Trinity 3 – Luke 15:1-10

In the Name of the Father and of the + Son and of the Holy Spirit

            Sacred history tells how a significant truth of salvation has resounded from the mouths of the enemies of the Church. Consider Caiaphas, the high priest at the time of our Lord’s crucifixion. Saint John records his saying that it is better for you that one man should die for the people, not that the whole nation should perish. John is quick to add that he did not say this of his own accord, but being high priest that year he prophesied that Jesus would die for the nation, and not for the nation only, but also to gather into one the children of God who are scattered abroad.

Saint Luke records the words of Gamaliel, a Pharisee and one of Saint Paul’s teachers: Men of Israel, take care what you are about to do with [the apostles]. For before these days Theudas rose up, claiming to be somebody, and a number of men, about four hundred, joined him. He was killed, and all who followed him were dispersed and came to nothing. After him Judas the Galilean rose up in the days of the census and drew away some of the people after him. He too perished, and all who followed him were scattered. So in the present case I tell you, keep away from these men and let them alone, for if this plan or this undertaking is of man, it will fail; but if it is of God, you will not be able to overthrow them. You might even be found opposing God! God used these significant statements for His praise in spite of the speakers.

Today’s Gospel is another instance of good coming from evil. What once angered the Pharisees that they mockingly spoke of it still delights Christians today. Their mocking words have become a song of praise to the merciful grace of God: JESUS RECEIVES SINNERS.

The Pharisees have the wrong idea about Jesus’ person and work. They refuse to believe He is Messiah, the Sent One from the heavenly Father. They refuse to believe that one Man is able to make atonement for the sins of many. The Pharisees also refuse to believe the depravity of human nature. A pious Pharisee would never dream of using the title “sinner” to describe himself. A Pharisee behaves like the chief of sinners but would never dream of calling himself chief of sinners.

Why would anyone want to receive sinners? A Savior seeking sinners is nonsense. Sinners should seek the Savior. If this is true, then salvation rests in our hands instead of Jesus’ Hands. Jesus seeks the lost.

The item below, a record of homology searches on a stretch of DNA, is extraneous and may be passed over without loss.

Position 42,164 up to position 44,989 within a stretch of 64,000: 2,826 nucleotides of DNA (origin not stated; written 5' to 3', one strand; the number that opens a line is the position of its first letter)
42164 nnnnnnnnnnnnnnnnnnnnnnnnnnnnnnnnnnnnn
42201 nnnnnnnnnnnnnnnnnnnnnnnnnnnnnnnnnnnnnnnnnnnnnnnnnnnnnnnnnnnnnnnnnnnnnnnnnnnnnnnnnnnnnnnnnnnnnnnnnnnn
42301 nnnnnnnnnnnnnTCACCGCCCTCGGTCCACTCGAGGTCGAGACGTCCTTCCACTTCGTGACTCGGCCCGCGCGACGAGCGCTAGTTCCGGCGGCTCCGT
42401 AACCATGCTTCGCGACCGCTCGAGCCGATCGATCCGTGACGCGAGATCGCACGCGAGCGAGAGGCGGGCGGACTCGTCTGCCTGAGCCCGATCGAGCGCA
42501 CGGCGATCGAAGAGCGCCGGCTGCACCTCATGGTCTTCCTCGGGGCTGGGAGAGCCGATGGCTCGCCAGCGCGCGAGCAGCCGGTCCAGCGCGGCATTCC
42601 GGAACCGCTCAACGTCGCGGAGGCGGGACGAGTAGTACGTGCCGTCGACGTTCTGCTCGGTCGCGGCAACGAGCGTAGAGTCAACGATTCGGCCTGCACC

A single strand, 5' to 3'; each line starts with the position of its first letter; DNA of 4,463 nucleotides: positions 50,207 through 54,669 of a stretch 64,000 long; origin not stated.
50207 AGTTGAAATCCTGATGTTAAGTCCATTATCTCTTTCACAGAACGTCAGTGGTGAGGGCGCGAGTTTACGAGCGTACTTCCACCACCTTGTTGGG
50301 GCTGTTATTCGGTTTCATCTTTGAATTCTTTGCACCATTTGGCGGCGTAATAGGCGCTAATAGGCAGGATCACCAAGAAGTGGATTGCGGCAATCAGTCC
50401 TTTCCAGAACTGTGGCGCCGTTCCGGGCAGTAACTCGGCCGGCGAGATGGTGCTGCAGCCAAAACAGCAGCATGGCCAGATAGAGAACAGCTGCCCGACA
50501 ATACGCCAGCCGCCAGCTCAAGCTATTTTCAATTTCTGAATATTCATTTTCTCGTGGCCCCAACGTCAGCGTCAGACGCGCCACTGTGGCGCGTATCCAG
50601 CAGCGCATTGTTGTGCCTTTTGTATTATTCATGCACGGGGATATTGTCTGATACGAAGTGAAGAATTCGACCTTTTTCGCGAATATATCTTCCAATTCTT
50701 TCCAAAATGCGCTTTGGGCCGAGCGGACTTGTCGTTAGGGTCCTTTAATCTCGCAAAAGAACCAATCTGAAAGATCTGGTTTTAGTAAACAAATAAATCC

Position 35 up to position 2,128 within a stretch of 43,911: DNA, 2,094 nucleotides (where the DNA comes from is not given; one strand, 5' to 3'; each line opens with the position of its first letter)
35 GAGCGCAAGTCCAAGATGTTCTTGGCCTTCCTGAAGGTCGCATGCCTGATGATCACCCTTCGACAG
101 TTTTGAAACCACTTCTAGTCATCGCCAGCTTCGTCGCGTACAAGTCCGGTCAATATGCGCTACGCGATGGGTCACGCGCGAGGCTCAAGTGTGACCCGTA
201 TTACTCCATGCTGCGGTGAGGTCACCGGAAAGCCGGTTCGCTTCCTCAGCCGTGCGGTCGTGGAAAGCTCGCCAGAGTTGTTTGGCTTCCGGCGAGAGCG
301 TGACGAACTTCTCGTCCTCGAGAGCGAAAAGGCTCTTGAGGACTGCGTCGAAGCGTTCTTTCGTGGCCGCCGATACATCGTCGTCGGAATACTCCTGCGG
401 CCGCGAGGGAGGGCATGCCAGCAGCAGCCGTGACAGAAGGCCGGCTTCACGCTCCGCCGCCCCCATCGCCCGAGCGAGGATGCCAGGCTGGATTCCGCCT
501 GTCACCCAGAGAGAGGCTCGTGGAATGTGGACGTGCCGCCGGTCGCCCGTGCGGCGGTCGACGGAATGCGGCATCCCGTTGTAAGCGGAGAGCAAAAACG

The world looks at repentant sinners found by Jesus Christ and taunts them with the Pharisees. God’s mercy in Jesus Christ is foolishness. A rational human being is unable to do anything for their salvation. Nevertheless, God is hidden and man must seek Him out. Believing that man acts alone in working out his own salvation with God is a fragrance from death to death that Saint Paul references in 2 Corinthians chapter two. Nothing dead is able to seek anything living.

JESUS RECEIVES SINNERS. God works in humble things to shame the wise. God uses the cross among His creation in place of the ways the world expects Him to work. The world expects God to break into our world to work some sort of showy, flashy event. Now we must emulate what He does to be saved from sin and wrath.

Looking at it from our heavenly Father’s way, it makes perfect sense for the Son of God to take on sinful flesh in order to reconcile sinners to the Father. It makes perfect sense for God’s only Son to seek and save the lost by becoming lost, last, least, little, and dead.

The three parables of Luke chapter 15 defend the truth that JESUS RECEIVES SINNERS. Precious lost sheep are scared of what might happen to them when they stray from the pack. The shepherd seeks the lost sheep. The shepherd carries him back to the flock, where there is great rejoicing.

Lost coins are precious. When they are found, we can’t help but rejoice because something of value that was lost is now found. If there is much rejoicing over lost sheep and coins, then how much more for lost sons of the heavenly Father? Lost things and lost persons found by Christ Jesus are a fragrance from life to life mentioned by Saint Paul in 2 Corinthians chapter two.

In spite of ourselves, in spite of every obstacle we put in our own way of being found, in spite of despising sinners and elevating our self-righteousness above the Father’s perfect righteousness, JESUS RECEIVES SINNERS. Jesus also eats with sinners. He eats with us in this great feast of preaching and the Supper. Jesus seeks the lost among us neither to chide or shame them. Jesus does not ask them to jump through hoops. Jesus does not reject sinners. Jesus seeks the lost to draw them to repentance and forgiveness of sins.

The last are first. The lost are found. The least are the greatest. The little ones are precious in His sight. The dead live. JESUS RECEIVES SINNERS. Even you He has forgiven. Believe it for His sake.

In the Name of the Father and of the + Son and of the Holy Spirit

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